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Wednesday February 14, 2018 2:15 am

Shuffle readies PrivateLine app to aid in user privacy & battle robocalls

Posted by Andru Edwards Categories: Smartphones, Corporate News

T-Mobile robocalls

A few weeks ago, I produced a video giving you a look at Shuffle and both its Shuffle app and upcoming Shuffle PrivateLine app (embedded below) while outlining the massive privacy implications of using various 2nd phone number apps, which feeds into the current robocall epidemic we’re experiencing here in the US. Now, Shuffle is back with the results of even more custom research on this topic, and it’s eye-opening. If you feel like you’ve been getting nonstop robocalls lately, you’re not alone.

In fact, there were over 30.5 billion robocalls placed in the United States in 2017, an increase over the 29.3 billion in 2016. This isn’t something that’s slowing down, either, as December 2017 saw a massive 2.8 billion unsolicited (at best) or illegal (at worst) calls - that’s an average of 89.6 million every day, or 8.6 calls for every person.

For me, it’s at the point where almost anytime my smartphone rings, I look at the display and see “Scam Likely” or “Scam Caller” displayed as the caller ID, thanks to T-Mobile’s built-in protection. 9 out of 10 calls I receive are likely spam that I never asked for - it’s not only annoying, but also disruptive. I use my smartphone as my primary business number to talk with brands about video projects and influencer integrations, and have never given my number out to enter any sort of contest, giveaway, or promotion - but you’d never know when the amount of phone call spam that comes through.

Shuffle is prepping for the launch of its PrivateLine app, which aims to be the 2nd phone number app that not only protects the privacy of its users when making calls and receiving phone calls, but also allows its users to conduct business from either a professional standpoint or something as simple as providing contact info when selling something on Craigslist. Without worrying that they may be giving up privacy to data scrapers - and it’ll automatically block the calls you don’t want. You know, the spammers, telemarketers, cold-callers, and the like. Shuffle PrivateLine can be your first line of defense in the battle against the robocall epidemic.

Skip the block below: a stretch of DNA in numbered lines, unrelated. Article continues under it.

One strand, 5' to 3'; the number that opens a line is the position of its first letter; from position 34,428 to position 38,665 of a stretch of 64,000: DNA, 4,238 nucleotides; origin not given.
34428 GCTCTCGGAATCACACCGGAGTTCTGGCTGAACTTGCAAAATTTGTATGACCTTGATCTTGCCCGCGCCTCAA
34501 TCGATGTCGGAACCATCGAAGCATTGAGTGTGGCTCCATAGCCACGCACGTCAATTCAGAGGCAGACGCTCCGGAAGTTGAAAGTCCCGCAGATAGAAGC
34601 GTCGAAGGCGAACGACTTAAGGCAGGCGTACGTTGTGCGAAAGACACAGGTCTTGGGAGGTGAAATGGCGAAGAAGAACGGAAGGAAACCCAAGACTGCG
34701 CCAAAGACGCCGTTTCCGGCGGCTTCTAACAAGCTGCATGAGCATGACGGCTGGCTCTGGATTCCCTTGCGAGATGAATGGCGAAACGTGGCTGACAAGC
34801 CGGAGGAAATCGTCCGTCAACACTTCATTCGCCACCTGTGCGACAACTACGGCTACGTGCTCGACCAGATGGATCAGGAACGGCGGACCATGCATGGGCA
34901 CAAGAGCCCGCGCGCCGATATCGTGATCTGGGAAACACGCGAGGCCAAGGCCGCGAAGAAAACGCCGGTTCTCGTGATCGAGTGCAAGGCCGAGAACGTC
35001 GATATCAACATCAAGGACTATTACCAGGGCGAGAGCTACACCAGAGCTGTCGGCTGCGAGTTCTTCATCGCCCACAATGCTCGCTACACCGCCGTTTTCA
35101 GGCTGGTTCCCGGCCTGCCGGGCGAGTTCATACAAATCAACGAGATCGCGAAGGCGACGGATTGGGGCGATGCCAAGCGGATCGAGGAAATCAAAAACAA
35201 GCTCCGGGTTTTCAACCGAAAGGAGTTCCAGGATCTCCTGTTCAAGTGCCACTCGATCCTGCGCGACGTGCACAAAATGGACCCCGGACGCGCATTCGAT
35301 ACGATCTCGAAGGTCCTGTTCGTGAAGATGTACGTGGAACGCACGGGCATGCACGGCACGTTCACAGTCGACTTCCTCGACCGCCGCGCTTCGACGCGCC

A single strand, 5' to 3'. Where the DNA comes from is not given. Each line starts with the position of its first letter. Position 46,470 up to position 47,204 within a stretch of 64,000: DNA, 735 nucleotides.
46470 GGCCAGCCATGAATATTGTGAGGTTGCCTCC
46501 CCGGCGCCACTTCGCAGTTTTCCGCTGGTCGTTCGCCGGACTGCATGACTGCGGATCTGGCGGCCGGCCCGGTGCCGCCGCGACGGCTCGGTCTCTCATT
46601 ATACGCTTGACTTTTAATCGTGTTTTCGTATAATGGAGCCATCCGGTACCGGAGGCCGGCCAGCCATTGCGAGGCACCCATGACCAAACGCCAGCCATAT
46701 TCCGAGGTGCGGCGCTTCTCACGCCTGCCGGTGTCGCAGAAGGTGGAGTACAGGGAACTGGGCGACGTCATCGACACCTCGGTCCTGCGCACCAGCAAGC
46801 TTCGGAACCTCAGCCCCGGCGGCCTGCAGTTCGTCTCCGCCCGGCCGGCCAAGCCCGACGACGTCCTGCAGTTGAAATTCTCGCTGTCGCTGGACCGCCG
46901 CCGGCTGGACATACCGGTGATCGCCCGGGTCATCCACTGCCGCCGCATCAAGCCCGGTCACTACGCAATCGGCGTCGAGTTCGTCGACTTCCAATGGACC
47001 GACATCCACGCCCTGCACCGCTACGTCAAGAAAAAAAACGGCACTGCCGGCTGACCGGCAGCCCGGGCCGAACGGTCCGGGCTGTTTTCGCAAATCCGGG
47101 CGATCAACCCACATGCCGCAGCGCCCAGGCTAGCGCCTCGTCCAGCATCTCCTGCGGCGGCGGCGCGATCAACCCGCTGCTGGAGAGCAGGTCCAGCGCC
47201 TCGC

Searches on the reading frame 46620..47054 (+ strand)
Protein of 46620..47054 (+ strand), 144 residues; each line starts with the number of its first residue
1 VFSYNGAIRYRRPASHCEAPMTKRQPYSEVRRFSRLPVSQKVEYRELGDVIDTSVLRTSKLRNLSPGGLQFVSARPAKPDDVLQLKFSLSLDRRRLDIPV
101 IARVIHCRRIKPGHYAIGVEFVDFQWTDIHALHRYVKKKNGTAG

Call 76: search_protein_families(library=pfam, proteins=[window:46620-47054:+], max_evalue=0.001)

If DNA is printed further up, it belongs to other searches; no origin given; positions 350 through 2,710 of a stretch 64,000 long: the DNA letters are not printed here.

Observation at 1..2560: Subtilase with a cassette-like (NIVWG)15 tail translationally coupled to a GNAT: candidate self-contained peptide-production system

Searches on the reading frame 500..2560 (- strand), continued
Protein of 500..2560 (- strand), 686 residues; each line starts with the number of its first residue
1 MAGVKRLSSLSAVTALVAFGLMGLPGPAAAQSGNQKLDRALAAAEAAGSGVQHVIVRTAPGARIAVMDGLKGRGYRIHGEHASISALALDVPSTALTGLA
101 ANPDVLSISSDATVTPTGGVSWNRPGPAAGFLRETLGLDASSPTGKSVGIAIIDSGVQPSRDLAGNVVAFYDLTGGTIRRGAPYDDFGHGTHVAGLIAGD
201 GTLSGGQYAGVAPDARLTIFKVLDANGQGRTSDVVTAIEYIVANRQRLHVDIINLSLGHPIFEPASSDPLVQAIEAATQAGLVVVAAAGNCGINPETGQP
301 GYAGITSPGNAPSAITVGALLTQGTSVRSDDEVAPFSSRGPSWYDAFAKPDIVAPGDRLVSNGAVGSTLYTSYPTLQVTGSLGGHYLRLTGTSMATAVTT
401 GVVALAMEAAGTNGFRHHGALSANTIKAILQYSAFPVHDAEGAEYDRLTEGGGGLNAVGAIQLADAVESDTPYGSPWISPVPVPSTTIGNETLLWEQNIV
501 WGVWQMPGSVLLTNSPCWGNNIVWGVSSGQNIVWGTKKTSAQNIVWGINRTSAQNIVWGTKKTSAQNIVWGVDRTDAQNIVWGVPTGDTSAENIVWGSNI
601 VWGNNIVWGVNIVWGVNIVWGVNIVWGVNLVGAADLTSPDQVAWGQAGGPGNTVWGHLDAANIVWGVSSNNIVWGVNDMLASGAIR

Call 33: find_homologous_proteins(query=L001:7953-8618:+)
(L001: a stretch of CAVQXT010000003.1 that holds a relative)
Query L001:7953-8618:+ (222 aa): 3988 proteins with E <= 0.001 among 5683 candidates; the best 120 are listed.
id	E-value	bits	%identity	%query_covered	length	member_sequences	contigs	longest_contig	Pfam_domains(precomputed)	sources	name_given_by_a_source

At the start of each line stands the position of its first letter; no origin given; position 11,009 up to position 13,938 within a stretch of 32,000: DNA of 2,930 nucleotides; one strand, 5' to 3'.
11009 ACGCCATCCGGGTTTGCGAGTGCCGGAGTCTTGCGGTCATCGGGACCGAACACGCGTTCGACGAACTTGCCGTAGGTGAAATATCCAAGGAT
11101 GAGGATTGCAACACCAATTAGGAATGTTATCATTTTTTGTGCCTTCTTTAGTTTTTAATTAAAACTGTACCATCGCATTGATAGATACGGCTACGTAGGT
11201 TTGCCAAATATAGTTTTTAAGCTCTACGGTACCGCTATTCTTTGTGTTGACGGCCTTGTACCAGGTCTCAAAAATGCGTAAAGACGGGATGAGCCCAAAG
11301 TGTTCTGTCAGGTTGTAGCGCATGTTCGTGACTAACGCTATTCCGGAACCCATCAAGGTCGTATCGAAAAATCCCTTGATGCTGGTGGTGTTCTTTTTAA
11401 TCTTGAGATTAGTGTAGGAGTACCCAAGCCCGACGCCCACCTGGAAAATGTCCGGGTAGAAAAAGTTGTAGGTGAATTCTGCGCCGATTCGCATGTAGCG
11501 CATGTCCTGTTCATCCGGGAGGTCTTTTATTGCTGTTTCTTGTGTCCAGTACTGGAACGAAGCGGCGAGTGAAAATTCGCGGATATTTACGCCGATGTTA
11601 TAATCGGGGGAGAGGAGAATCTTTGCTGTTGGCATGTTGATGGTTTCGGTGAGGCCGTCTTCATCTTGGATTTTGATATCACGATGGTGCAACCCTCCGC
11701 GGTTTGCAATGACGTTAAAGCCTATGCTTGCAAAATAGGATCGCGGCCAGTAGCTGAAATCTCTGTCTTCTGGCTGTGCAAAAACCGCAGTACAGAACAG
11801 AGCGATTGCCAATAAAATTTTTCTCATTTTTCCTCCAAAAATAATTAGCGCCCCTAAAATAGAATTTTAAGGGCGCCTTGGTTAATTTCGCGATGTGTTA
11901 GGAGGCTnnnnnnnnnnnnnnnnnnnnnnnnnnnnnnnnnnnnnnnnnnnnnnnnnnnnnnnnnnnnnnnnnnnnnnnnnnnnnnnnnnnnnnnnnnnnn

In the lead up to the launch of PrivateLine, Shuffle has been testing the various spam prevention tools of the major cell service carriers in the US - AT&T, T-Mobile, Sprint, and Verizon Wireless. Each service boasts scam and spam call-blocking as a feature of its network, so the fact that three out of the four are so far off the mark is alarming:

  • T-Mobile identified the most overall calls: scam, spam, and Caller IDs (91%) followed by Verizon (65%), Sprint (51%) and AT%T (25%)
  • T-Mobile identified the most suspected scam or fraud calls (90%)—6 times as many as the runner-up, AT&T    
  • AT&T identified the most spam and telemarketer calls (50%)
  • Verizon and T-Mobile led the pack in providing Caller IDs (both 78%)

Robocall results

While T-Mobile is great at spam, scam, and accurate caller ID, they suffered when it came to identifying telemarketers - and this is currently our best-case scenario with the mobile carriers. Verizon, and Sprint were each a little better than half, so it’s basically a coin flip whether you’re gonna answer a spam call, and AT&T obviously has a long way to go here in this race, only able to successfully identify scam, spam, and caller IDs 25% of the time. I can’t be the only one who sees that as a joke. This is a big, glaring hole in the mobile privacy protection that AT&T provides to its subscribers.

Stop AT&T Robocalls

This is the market that Shuffle PrivateLine aims to serve. The app allows you as the subscriber to always know who’s calling, and even why they’re calling, even if the caller isn’t an entry that’s been saved to your address book. No more guesswork, no more wondering if you’re gonna get roped into a sales pitch, no more sending everyone to voicemail as a way to screen calls.

This post is sponsored by Shuffle. If you’re intrigued and want to be one of the first to try PrivateLine, you can add your email address to their VIP list to get notified when things are ready. You can find more details on the research above in this whitepaper from Lionbridge.

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